Introduction

Influenza is a perennial disease with the potential for yearly outbreaks. Approaches to surveillance of influenza activity and influenza-like-illness (ILI) in the community have traditionally been multifactorial, taking data from sentinel providers, such as primary care physicians, laboratory data, hospital admission rates and mortality data into account. These data sources, while important, historically lag one to two weeks behind real-world outbreaks. Primary care physicians and laboratories typically only operate and report a fixed number of hours in the day. In addition, uninsured or underinsured patient populations, may not have a primary care physician from whom they can seek care. Acute and non-lethal influenza in this population may only be evaluated by emergency providers. The emergency department (ED) is open 24 hours a day, 7 days a week, and has the potential to capture a wider variety of patients, especially those who are not able to seek care elsewhere.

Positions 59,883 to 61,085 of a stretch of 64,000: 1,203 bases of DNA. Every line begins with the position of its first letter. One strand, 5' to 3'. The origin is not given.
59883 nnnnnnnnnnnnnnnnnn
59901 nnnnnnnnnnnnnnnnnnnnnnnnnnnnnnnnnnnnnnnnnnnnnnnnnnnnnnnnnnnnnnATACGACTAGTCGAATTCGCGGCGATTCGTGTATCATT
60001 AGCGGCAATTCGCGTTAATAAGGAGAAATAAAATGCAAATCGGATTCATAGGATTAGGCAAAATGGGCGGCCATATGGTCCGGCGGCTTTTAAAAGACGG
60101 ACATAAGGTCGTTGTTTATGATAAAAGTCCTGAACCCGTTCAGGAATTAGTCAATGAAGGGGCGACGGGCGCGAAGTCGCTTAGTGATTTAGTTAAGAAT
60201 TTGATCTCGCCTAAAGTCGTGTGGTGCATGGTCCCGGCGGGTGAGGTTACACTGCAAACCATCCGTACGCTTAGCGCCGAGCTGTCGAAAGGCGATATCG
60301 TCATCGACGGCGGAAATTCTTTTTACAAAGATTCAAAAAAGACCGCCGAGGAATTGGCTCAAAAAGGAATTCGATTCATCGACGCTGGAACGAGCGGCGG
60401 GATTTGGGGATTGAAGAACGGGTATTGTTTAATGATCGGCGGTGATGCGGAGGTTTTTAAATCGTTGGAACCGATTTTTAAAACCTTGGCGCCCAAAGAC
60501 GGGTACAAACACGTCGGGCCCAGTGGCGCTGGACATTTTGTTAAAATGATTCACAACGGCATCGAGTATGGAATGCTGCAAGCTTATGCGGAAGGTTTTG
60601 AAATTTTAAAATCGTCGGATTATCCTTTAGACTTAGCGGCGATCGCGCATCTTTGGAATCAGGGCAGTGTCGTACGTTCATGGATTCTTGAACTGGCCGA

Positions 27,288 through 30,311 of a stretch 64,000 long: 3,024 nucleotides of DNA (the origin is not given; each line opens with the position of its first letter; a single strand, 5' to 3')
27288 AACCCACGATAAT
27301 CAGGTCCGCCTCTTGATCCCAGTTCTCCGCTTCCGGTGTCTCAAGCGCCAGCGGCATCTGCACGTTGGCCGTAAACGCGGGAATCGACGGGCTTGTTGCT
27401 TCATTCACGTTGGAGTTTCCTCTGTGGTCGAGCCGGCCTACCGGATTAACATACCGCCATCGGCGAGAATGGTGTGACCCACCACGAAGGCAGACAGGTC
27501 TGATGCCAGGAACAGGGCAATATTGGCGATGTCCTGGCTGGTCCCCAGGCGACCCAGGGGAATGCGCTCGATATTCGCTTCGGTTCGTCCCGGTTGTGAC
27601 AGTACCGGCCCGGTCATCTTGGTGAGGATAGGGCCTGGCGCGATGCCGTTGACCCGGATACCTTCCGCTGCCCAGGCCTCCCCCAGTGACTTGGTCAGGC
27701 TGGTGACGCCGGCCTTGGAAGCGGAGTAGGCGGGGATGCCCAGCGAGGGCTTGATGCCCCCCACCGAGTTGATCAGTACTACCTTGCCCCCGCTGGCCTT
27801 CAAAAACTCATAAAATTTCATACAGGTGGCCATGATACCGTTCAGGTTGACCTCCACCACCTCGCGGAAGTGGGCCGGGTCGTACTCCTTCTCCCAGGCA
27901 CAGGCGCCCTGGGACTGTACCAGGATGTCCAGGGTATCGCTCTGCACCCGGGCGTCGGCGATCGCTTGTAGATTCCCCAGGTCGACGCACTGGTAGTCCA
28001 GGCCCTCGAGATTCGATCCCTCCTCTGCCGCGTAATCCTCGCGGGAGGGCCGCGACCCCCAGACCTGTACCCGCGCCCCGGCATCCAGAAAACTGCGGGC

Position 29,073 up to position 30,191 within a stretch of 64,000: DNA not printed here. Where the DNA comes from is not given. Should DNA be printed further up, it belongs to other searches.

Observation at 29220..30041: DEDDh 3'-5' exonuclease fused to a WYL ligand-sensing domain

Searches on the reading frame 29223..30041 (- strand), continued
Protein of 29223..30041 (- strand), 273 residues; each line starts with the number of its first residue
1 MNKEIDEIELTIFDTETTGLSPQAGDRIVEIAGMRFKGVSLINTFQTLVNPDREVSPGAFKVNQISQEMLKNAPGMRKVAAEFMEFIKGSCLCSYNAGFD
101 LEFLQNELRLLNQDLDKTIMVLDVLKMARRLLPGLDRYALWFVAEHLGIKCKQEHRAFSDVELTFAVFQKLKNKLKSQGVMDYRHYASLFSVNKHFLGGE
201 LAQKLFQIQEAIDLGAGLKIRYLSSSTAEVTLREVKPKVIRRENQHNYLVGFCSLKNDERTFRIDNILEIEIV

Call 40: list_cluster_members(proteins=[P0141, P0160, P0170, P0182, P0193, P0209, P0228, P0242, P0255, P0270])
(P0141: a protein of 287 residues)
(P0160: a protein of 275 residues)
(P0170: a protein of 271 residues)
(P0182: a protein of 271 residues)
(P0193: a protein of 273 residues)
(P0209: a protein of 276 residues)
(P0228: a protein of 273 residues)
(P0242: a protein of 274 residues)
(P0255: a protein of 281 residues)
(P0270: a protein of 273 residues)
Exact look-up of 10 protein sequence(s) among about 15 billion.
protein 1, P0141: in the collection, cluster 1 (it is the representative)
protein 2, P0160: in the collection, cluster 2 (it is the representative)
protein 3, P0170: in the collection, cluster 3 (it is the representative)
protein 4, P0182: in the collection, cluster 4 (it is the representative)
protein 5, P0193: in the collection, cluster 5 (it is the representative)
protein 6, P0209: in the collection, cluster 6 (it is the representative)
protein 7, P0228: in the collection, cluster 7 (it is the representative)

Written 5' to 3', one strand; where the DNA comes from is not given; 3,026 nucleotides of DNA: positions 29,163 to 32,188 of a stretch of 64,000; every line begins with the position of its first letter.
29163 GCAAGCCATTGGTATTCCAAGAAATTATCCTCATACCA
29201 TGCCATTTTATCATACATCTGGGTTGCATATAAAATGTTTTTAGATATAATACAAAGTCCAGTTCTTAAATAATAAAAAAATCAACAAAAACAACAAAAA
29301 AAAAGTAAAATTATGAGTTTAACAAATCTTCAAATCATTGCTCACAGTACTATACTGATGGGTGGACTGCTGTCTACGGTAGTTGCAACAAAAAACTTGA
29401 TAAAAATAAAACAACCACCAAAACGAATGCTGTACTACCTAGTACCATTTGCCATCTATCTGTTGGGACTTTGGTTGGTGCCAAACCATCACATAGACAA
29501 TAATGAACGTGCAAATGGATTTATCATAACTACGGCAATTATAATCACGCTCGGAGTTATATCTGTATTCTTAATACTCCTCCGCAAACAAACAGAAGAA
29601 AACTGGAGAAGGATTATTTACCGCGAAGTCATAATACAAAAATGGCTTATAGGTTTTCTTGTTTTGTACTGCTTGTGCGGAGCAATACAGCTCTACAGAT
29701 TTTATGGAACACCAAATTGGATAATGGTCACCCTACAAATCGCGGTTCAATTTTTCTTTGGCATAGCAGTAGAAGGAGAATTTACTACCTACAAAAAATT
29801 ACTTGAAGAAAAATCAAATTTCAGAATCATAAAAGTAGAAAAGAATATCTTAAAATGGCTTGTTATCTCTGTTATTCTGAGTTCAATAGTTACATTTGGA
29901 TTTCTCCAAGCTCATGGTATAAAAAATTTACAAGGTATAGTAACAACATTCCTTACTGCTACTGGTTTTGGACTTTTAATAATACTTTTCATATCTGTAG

The science of surveillance is rapidly evolving due to changes in public health information and preparedness as national security issues, new information technologies and health reform. [1] Syndromic surveillance is a relatively new field of study that has its roots in bioterrorism surveillance. [2], [3] It is attractive as a surveillance method in part because it is efficient, sensitive and near real-time. [4], [5] A framework for evaluating syndromic surveillance systems for the early detection of outbreaks has been established by the Centers for Disease Control and Prevention (CDC). [6] In general, surveillance systems should be timely and complete, should improve the ability to recognize patterns indicative of possible disease outbreaks early in their course, and frequently use new types of data such as product purchase, work or school absenteeism, presenting symptoms, or laboratory test orders. These recommendations have been adapted for use by ambulatory care networks and focused for the purpose of influenza surveillance into six criteria: (1) data collected should exist for reasons other than bioterrorism surveillance, (2) data should be electronically recorded and accessible, (3) data should be available near-real-time, (4) there should be sufficient historical data to adequately describe a definable population, (5) syndromes should be validated against existing traditional data sources, and (6) thresholds set for the system should be sensitive and provide a high positive predictive value. [7].